Correlation of the alkaloid content and composition of narrow-leafed lupins (Lupinus angustifolius L.) to aphid susceptibility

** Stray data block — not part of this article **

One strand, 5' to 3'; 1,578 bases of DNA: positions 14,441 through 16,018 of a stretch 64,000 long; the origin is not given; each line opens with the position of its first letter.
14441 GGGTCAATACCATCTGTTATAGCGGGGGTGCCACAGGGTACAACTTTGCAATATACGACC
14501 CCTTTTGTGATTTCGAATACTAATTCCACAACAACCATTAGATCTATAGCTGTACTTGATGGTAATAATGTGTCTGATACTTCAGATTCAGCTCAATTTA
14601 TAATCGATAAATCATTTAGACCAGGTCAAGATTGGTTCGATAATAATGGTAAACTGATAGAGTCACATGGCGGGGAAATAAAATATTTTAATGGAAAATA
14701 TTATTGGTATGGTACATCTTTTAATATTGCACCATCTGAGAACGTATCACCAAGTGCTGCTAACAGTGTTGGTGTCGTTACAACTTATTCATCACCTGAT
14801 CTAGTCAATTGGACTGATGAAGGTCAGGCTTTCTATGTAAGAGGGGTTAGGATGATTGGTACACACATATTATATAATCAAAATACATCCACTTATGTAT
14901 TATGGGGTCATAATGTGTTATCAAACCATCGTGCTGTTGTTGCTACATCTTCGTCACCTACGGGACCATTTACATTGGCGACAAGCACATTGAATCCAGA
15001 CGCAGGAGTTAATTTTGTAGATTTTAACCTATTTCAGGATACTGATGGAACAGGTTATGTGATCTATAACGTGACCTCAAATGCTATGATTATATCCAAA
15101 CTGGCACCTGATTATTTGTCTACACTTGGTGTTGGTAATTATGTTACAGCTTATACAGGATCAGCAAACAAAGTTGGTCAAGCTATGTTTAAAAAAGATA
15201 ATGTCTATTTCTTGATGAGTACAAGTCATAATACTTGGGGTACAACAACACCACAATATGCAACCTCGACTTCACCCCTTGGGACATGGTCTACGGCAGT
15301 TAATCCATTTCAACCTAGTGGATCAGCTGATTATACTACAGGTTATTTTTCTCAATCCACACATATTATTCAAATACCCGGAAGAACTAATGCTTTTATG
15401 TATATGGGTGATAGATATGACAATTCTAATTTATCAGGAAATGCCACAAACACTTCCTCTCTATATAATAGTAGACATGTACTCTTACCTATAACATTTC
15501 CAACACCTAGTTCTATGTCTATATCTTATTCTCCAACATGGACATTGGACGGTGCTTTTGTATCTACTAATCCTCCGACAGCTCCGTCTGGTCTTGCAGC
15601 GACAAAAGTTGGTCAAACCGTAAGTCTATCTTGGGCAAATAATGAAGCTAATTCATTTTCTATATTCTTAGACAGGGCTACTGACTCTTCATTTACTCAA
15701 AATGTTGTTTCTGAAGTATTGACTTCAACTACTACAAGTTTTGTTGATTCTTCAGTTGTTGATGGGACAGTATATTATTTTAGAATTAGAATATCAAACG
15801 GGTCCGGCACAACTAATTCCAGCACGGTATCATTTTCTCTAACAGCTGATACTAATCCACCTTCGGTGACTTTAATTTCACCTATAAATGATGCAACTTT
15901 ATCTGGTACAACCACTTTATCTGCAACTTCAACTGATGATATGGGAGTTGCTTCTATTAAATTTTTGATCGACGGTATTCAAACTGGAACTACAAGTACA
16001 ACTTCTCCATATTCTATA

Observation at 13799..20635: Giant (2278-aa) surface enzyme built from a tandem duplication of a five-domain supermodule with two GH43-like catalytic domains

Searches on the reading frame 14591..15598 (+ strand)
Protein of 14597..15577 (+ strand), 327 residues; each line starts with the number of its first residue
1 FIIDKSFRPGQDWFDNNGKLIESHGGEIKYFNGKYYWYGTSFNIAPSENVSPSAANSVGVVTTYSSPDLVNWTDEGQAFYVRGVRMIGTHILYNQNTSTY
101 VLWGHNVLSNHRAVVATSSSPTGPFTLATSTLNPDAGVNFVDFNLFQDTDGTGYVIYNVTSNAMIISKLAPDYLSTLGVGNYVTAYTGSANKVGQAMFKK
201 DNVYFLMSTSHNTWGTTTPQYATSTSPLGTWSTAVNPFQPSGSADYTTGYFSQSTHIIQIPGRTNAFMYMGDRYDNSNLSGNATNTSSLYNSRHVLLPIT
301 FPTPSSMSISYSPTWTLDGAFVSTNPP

Breeding of narrow-leafed lupins (Lupinus angustifolius L.) with a low alkaloid content, so called sweet lupins, increased the use for food and feed. Coincidentally, the reduced alkaloid content increased the susceptibility for aphid infestation. Hence, breeding of resistant cultivars is needed to prevent yield losses and reduce the application of insecticides. As a prerequisite for this, the evaluation of a diverse collection of narrow-leafed lupin genotypes is needed. Therefore, the multiplication of different aphid species, i.e., Macrosiphum albifrons, Aphis fabae, Aphis craccivora, Acyrthosiphon pisum, and Myzus persicae (all Hemiptera: Aphididae) was investigated on 46 narrow-leafed lupin genotypes under controlled conditions. Furthermore, the alkaloid composition and total content of these genotypes was analyzed, in order to get information on their influence on the susceptibility to different aphid species. Results indicated that the multiplication of the well-adapted lupin aphid (M. albifrons) is not affected by the alkaloid content. In contrast, A. fabae, A. pisum, M. persicae, and A. craccivora showed a negative correlation between aphid multiplication and alkaloid content (r = -0.493 to -0.350). However, several genotypes with a low total alkaloid content, e.g., Kalya, Bora, and Borlu, were detected on which no or only a very limited aphid multiplication was observed, indicating that not only the total content, but also the alkaloid composition is influencing aphid development. By multiple linear regression analysis, it turned out that especially 13-hydroxylupanine and 13-tigloyloxylupanine are involved in the reduced aphid multiplication rate. Respective genotypes may be the starting point for diminishing aphid susceptibility in sweet lupins.
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